Letting for all in (3.6), we get
for all and all .
Now we consider the linear mapping such that
for all .
Let be given such that . Then
for all and all . Hence
for all and all . So implies that . This means that
for all .
It follows from (3.42) that
for all and all . So .
By Theorem 1.4, there exists a mapping satisfying the following.

(1)
is a fixed point of , that is,
for all . Since is even, is an even mapping. The mapping is a unique fixed point of in the set
This implies that is a unique mapping satisfying (3.48) such that there exists a satisfying
for all and all .

(2)
as . This implies the equality
for all .

(3)
, which implies the inequality
This implies that inequality (3.41) holds.
The rest of the proof is similar to that of the proof of Theorem 2.1.
Corollary 3.6.
Let and let be a real number with . Let be a normed vector space with norm . Let be an even mapping satisfying and (2.24). Then
exists for each and defines a quadratic mapping such that
for all and all .
Proof.
The proof follows from Theorem 3.5 by taking
for all . Then we can choose and we get the desired result.
Theorem 3.7.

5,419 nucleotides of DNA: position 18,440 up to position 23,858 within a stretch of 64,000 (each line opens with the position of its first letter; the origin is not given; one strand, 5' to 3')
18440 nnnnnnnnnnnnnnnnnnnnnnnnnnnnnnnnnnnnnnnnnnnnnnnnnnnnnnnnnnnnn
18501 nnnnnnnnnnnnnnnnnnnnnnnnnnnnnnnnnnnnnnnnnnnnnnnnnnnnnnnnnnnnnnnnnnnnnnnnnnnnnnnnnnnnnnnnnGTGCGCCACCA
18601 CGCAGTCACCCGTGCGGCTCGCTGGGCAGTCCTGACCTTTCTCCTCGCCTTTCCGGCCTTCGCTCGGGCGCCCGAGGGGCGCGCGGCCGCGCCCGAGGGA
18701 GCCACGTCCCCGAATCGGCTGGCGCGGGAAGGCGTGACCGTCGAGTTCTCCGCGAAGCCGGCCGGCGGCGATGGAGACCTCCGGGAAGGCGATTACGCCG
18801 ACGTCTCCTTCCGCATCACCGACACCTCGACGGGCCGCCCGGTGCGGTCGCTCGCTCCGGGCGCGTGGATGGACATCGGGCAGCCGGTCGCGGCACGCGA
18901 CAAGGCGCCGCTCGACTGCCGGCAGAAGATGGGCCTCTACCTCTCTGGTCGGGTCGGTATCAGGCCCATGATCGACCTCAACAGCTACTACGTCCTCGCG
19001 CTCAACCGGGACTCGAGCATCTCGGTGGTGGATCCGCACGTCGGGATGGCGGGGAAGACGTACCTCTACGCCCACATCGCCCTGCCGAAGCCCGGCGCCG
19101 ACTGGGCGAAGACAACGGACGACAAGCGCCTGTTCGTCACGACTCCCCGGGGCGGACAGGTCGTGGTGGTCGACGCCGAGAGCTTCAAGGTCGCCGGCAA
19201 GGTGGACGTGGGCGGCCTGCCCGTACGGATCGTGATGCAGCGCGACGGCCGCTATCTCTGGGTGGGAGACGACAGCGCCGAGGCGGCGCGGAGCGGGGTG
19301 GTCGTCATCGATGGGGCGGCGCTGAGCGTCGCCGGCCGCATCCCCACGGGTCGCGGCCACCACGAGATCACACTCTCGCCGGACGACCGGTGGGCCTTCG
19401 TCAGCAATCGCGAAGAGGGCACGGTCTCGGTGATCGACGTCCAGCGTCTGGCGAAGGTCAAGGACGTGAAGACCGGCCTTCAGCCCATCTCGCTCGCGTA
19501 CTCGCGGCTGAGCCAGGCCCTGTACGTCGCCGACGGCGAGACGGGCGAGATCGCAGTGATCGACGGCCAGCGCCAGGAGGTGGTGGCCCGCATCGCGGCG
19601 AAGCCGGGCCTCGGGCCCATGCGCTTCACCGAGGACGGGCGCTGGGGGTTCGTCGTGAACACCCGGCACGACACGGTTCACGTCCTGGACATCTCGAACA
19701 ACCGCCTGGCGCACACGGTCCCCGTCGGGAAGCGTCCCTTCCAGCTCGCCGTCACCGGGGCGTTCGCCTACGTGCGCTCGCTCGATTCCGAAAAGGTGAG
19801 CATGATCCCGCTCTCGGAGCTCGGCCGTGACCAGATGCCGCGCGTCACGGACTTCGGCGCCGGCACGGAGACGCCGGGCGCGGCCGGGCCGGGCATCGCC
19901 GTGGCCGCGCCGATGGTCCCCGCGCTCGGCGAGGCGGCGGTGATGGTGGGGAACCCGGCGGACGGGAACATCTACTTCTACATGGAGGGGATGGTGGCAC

Let be a function such that there exists an with
for all . Let be an even mapping satisfying and (2.5). Then
exists for each and defines a quadratic mapping such that
for all and all .
Proof.
Let be the generalized metric space defined in the proof of Theorem 3.1.
Consider the linear mapping such that
for all .
Let be given such that . Then
for all and all . Hence
for all and all . So implies that . This means that
for all .
It follows from (3.42) that
for all and all . So .
By Theorem 1.4, there exists a mapping satisfying the following.

(1)
is a fixed point of , that is,
for all . Since is even, is an even mapping. The mapping is a unique fixed point of in the set
This implies that is a unique mapping satisfying (3.64) such that there exists a satisfying
for all and all .

(2)
as . This implies the equality
for all .

(3)
, which implies the inequality
This implies that inequality (3.58) holds.
The rest of the proof is similar to that of the proof of Theorem 2.1.
Corollary 3.8.
Let and let be a real number with . Let be a normed vector space with norm . Let be an even mapping satisfying and (2.24). Then
exists for each and defines a quadratic mapping such that
for all and all .
Proof.
The proof follows from Theorem 3.7 by taking
for all . Then we can choose and we get the desired result.
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Acknowledgment
This work was supported by the Hanyang University in 2009.
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Park, C. Fuzzy Stability of an AdditiveQuadraticQuartic Functional Equation. J Inequal Appl 2010, 253040 (2010). https://doi.org/10.1155/2010/253040
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Keywords
 Functional Equation
 Unique Mapping
 Additive Mapping
 Unique Fixed Point
 Normed Vector Space